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The problem of suffering

We have as a church family been going through a deep season of loss over the last nine months. For most of us, that loss has centered around that which is a normal life cycle. The passing of my mom at 92 and Pastor Grant at 90 were things that were difficult, yet at the same time very much anticipated. When our loved ones have lived a long full life, we can give God all the praise and thanks for His great kindness and care in their lives over many years. In the book of Ecclesiastes Solomon writes, “To everything there is a season, and a time for every purpose under heaven: a time to be born, and a time to die; a time to plant, and a time to pluck what is planted”, (3:1,2 NKJV). The problem occurs when the time to be born is also the time of death. This very much does not feel like the sequential order, nor the normal cycle of life. If everything has a season, then this certainly seems like an out-of-season event. Yet I think there can be great insight gained from Job’s experience of suffering as it relates to out-of-sequence losses.

In the first chapter of the book of Job, after Job has lost all 10 of his children, all of his cattle, and all of his earthly possessions we read his response, “Then Job arose, tore his robe, and shaved his head; and fell to the ground and worshiped. And he said: “Naked I came from my mother’s womb, and naked I shall return there. The Lord gave, the Lord has taken away; Blessed be the name of the Lord,” (Job 1:20,21 NKJV). In a moment the richest sheik in the mid-east was turned into a pauper. Stunned and deeply grieving, he did not hide his overwhelming grief. But one thing Job did not do is lose his faith in the living God of the universe. Instead, his emotions showed that he was human and that he deeply loved his family. God has designed and created us as emotional beings, so it is not sinful or inappropriate to express our emotions as Job did. He ripped his robe, fell to the ground, and worshiped the living God of the universe. Job acknowledged God’s Lordship over all of his possessions and sought consolation from the Almighty. Job doesn’t try to hide his emotional pain. A person is not expected to be stoic under the weight of such overwhelming losses. God hasn’t given us hearts of stone. There is a whole religious cult that teaches that suffering isn’t real. What kind of science is that? Job surrendered to God his pain and hurt and confessed his deep sorrow under the heavy hand of God. Instead of cursing God, as Satan suggested he would do if God removed his hand of protection from Job, Job found in his heart to bless and worship the Lord God who had blessed him in so many ways.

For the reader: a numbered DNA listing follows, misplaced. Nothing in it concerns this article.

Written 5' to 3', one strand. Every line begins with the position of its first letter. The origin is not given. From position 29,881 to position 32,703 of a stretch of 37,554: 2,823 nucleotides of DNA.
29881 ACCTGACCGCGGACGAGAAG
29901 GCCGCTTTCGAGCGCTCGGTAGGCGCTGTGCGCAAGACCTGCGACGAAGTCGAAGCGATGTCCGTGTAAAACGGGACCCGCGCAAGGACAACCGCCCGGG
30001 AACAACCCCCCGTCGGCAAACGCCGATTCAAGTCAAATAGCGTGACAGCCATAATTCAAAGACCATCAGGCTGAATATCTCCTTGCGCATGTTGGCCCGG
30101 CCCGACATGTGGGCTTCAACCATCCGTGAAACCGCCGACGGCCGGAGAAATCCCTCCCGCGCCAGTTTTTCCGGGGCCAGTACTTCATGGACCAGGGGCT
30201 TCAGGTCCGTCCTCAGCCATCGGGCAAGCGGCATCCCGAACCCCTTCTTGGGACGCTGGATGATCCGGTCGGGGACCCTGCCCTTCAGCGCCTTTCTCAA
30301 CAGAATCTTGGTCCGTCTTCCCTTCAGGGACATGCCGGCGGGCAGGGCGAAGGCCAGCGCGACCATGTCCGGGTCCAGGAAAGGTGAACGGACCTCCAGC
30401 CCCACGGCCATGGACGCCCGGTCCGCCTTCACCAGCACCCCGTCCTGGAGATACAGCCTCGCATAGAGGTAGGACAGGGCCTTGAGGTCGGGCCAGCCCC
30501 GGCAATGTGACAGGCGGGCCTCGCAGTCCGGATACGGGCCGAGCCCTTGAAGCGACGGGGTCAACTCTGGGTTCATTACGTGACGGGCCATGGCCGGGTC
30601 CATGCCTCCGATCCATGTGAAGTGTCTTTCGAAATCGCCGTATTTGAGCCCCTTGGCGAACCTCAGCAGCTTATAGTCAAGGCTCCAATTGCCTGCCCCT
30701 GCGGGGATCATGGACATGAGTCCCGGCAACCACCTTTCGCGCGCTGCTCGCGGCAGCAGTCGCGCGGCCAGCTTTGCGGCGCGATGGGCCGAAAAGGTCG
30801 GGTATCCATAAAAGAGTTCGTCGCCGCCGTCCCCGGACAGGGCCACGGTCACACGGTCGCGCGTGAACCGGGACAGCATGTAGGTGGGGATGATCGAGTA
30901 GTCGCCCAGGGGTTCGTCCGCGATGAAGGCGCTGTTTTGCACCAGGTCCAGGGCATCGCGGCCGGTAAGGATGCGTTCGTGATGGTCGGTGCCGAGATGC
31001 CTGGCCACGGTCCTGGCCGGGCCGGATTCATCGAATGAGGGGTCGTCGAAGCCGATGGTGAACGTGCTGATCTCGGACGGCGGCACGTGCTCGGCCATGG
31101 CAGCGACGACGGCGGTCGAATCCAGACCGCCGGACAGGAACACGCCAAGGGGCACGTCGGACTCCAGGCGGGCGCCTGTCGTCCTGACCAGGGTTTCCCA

Job’s resignation to the divine will is incredible. He professed that the God who had given him all his wealth in the first place had every right to take it away. He assumed no inherent right to his possessions. Do we take the same view of the vast wealth and treasures that God has given to us today? By Job’s reaction he proved Satan a liar and though Job was left a childless beggar, he justifies God’s trust in him. Job would find it in his heart to bless God, even when God had allowed all these things to be removed from him. There is a life that does not consist in the things that we possess. It is a life infinitely superior to possessions and independent of them. People can be godly apart from material gain. I wonder how we (or I) would’ve responded in Job’s shoes? Job recognized the hand of God in everything and everywhere. We have lost in our society a sense of God being ultimately in control and that all that we have is a gift from God. How different our view of our circumstances might be if we really believe that God is the one who dictates those circumstances. At this point there’s no sense of quarrel with God and Job blesses God because he had what he had for so long.

I like to consider a little further Job’s experience next week in our blog, but I want to point out one more interesting thought that Solomon shares with us in Ecclesiastes. Solomon writes, “I have seen the God given task with which the sons of men are occupied. He has made everything beautiful in its time. Also, He has put eternity in their hearts, except that no one can find out the work that God does from beginning to end,” (Ecc. 3:11,12 NKJV). Earlier Solomon had written, “vanity of vanities, all is vain”, but when he brought God into the picture this gave them a new perspective. The beauty comes in recognizing and acknowledging the place and purpose of every person, thing, or event in God’s overall plan. We have mastered many things, but we really have no control over time. Each moment should be lived as a gift from God and received as such. This sense of God making everything beautiful is one of the things that allies us to God. God accomplishes his purpose in his time and our desire is to understand that. But many things we will never understand, just as Job never got an explanation for all the things that he went through. We have some very hard “why” questions in this life, but when we arrive in eternity it will not be so. Then we will begin to completely comprehend God’s total plan and His work of love and redemption in each of our lives. Until then, let us join with Job in worshiping the true and living God, even when we don’t understand what He is doing or how He’s going to use this season of loss in our lives.

All for God’s glory,

Pastor Rich Sivo

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